Who does not like the rumbling tone of a distorted electric guitar? It is a key part of many important genres of music, especially in blues and rock music genres and is also frequently used in hard rock, metal or the punk music genre. In this project, we will build a basic distortion pedal for guitars using a simple circuit. You can also check out the Arduino Guitar Tuner Circuit if you are looking for more guitar-related projects.
Before we get into details, distortion pedals are one of the most used guitar effect pedals in music electronic and therefore, it is essential to learn how distortion pedals work.
Guitar Distortion Pedal
The distortion pedal produces a distorted sound on the musical notes. Generally, A Distortion pedal circuit is used in between the guitar audio source and the Power Amplifier. A simple block diagram of a guitar with a distortion circuit looks like this below.
Distortion pedals are made using a minimum of the two most important things, namely the preamplifier section and the diode clipping circuit. The Audio preamplifier section adds up the gain to the input signal and the diode clipping section clips or chops out the positive and negative peak of the audio signal. Often, distortion pedals are also called as overdrive or fuzz pedals.
In this article, we are going to build a transistor-based Distortion circuit. The components that are required for constructing the basic distortion pedal circuit are -
- BC337-25 transistor
- .1 uF capacitor - 2pcs
- 100k resistor
- 1 meg resistor
- UF4007 - 2pcs
- 2 audio input sockets
- Hooking wires
- 12v adapter (9V will also work)
Guitar Distortion Pedal Circuit Diagram
In the below image, a basic distortion pedal schematic using a transistor is shown. The transistor acts like a basic preamplifier. The 100K resistor is used as a collector resistor and the two capacitors are used for the audio input and audio output related purposes. The capacitors will block any DC and only pass the AC signal. The capacitor's value can be selected from .1 microfarad to 10 microfarads.
The selection of the transistor is essential for this project. In the above circuit, we used BC337-25 transistors. This transistor provides pretty good gain to the input signal. One can use other transistors as well.
Two diodes D1 and D2 create a diode clipping circuit. This is the place where the distorted sound is created. Let's assume that the input signal is an AC sinusoidal signal that looks like the below image.
It is a perfect sinusoidal wave. Now a diode clipping circuit like the one that is used in the schematic, chops off or clips the sinusoidal wave as per the diodes forward voltage. The clipped sinusoidal wave will look like the below image -
The diode D1 will be reverse biased with respect to the output and clips the negative peak of the output signal. Similarly, the diode D2 will be forward-biased with respect to the output clip and clips the positive peak of the output signal. Therefore if we compare these input and output signal, it will look like the below image
But how will this affect in distorted sound? That is due to the speaker's response to the sinusoidal wave. When the sinusoidal wave goes positive the speaker diaphragm moves forward, when it goes negative the speaker diaphragm moves backward. But the Forward and Backward movement of the speaker goes smoothly due to the proper sinusoidal wave response. Whenever the signal is clipped or chopped down the speaker diaphragm creates a thrashing sound and the output tone gets distorted.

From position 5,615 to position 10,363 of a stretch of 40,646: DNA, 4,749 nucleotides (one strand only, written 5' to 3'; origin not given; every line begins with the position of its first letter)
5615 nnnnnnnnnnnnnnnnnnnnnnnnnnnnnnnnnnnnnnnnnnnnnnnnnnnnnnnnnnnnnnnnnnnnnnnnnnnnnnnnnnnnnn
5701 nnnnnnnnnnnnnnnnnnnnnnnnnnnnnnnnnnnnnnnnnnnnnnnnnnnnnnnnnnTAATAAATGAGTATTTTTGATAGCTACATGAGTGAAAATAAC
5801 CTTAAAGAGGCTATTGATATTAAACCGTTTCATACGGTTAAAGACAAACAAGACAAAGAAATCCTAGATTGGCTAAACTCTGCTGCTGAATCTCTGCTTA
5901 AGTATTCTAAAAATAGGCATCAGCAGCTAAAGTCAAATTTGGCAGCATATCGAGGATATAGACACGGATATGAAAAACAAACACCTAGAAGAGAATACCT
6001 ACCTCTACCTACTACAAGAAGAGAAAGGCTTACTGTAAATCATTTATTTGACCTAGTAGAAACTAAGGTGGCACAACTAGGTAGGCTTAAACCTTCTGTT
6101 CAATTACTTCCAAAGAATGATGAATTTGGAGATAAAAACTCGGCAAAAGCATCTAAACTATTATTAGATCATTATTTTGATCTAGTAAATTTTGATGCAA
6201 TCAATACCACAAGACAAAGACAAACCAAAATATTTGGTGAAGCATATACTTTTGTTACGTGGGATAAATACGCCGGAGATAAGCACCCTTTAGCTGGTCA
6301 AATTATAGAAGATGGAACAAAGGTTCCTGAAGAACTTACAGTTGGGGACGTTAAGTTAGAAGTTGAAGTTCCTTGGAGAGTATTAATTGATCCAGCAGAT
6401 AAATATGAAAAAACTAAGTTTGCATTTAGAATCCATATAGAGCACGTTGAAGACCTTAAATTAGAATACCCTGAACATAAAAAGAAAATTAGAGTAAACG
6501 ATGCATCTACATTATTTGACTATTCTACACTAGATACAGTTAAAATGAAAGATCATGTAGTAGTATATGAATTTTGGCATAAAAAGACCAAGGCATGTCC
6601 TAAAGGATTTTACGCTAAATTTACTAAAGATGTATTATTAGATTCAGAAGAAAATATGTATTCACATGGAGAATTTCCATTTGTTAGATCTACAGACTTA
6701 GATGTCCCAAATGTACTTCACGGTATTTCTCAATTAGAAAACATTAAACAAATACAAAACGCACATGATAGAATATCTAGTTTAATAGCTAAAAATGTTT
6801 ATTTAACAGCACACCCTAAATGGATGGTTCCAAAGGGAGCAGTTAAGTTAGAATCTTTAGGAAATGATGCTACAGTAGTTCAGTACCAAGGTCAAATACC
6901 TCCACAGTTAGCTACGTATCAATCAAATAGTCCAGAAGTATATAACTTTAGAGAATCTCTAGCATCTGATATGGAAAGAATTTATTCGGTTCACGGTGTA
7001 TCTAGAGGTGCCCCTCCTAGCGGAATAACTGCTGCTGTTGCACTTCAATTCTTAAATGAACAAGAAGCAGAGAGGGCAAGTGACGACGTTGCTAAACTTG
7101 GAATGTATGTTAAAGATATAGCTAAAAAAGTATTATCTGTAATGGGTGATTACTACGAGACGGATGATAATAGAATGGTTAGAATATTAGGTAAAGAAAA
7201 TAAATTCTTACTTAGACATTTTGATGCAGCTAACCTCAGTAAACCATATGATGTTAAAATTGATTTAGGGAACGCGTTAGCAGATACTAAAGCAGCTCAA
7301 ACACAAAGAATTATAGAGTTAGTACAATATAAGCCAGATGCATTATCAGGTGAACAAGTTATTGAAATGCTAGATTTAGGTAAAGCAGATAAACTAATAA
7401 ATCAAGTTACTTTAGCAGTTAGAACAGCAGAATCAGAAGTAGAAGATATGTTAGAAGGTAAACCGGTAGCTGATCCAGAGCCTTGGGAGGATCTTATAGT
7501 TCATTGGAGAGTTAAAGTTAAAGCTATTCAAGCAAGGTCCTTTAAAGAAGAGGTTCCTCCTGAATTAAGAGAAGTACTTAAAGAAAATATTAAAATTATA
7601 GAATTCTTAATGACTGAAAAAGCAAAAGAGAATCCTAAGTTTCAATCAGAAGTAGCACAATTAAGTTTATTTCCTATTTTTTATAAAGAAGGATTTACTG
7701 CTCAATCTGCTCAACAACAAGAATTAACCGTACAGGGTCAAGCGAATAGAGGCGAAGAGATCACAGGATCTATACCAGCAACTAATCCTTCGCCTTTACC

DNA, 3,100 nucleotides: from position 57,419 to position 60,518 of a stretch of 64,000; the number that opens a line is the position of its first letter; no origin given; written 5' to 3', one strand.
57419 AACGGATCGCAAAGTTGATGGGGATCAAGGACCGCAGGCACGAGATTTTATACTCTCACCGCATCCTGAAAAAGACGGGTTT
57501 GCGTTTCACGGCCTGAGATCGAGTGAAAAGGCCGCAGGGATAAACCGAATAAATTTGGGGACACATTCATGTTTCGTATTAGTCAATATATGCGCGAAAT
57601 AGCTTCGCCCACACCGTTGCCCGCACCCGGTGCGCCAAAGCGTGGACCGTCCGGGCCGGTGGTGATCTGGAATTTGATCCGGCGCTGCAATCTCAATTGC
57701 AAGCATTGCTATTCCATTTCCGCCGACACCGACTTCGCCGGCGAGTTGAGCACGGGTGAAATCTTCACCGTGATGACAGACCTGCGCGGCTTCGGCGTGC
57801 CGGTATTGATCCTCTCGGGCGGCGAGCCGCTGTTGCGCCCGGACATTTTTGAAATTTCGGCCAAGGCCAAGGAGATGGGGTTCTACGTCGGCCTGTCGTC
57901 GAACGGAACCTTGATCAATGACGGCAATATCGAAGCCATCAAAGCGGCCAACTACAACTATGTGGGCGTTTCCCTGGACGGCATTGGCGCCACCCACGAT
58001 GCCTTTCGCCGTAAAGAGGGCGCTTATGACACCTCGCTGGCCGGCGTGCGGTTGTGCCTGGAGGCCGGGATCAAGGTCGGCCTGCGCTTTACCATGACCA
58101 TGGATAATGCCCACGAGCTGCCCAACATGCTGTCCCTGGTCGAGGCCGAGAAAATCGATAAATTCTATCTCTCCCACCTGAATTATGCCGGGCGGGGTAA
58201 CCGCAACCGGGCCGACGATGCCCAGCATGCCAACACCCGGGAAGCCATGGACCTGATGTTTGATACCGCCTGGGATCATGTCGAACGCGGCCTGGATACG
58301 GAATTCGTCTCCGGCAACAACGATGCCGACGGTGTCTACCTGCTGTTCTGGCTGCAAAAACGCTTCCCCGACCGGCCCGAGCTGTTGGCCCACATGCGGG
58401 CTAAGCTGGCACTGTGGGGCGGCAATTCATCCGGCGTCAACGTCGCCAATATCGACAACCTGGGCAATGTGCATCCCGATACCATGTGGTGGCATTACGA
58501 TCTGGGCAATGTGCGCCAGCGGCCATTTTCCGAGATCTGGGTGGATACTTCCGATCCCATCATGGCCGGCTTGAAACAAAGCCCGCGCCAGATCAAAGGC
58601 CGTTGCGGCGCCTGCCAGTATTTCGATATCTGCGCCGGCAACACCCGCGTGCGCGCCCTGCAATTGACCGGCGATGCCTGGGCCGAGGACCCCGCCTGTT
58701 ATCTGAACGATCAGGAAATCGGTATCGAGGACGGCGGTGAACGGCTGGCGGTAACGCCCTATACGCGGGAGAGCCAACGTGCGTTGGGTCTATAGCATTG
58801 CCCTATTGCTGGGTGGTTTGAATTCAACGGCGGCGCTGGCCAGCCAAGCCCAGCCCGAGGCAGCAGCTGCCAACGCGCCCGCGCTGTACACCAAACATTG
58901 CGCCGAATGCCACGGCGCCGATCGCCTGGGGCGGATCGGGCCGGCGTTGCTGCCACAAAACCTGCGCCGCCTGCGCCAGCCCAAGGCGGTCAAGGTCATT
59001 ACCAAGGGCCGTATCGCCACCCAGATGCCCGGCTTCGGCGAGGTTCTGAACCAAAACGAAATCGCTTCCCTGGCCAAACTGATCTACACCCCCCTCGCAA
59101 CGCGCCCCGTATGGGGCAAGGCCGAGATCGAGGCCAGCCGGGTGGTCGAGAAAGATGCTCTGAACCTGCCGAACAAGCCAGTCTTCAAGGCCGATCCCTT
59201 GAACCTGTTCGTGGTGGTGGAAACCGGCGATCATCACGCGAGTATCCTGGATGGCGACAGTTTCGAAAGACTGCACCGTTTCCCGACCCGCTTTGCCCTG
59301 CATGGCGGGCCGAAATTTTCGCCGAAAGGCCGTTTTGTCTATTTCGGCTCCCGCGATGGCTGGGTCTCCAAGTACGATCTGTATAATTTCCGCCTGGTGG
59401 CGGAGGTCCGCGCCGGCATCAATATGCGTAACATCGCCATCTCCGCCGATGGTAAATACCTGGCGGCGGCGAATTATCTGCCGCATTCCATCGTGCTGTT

How much distortion is needed depends on the diodes configurations. A different forward voltage or even different specifications of diodes in D1 and D2 produces different kinds of distorted sound.
Possible combinations include 1N4148 in D1 and Green LED in D2, or Orange and Green LED in D1 and D2, or Germanium diodes configurations also work. Different manufacturers of distortion pedals use different combinations in a single package and provide a selectable switch for the user. The user can choose which one to use as per the tonality. One can experiment with other diodes configuration and creates interesting distorted sound output.
Testing Guitar Distortion Circuit
The circuit that we explained above is constructed on a breadboard and tested with a real guitar. The breadboard set-up once the circuit was completed looks like this below.
Pinout of the BC337-25 is shown in the below image –
To test the circuit, I have used two patch cables, a Power Amplifier, and one guitar. The patch cables are connected to the two connectors (black colour) to get the audio input from the guitar and pass it on to the amplifier. However, the distortion pedal is generally used with electric guitar but since it is unavailable during the testing phase, an acoustic guitar is used here for our testing purposes.
The Power amplifier is a 5 Watt home-based amplifier system that I use for guitar practices. You use any amplifier of your choice, or build your own, we have previously built a lot of Audio Amplifier circuits ranging from small 10W amplifiers to heavy 100W Power amplifier.
A detailed testing video can be found at the bottom of this page. Additional improvements such as volume or gain control can also be added with the above circuit. I hope you enjoyed the tutorial and was able to build your own Guitar Distortion circuit if you have any questions please use our forums or drop them in the comment section below.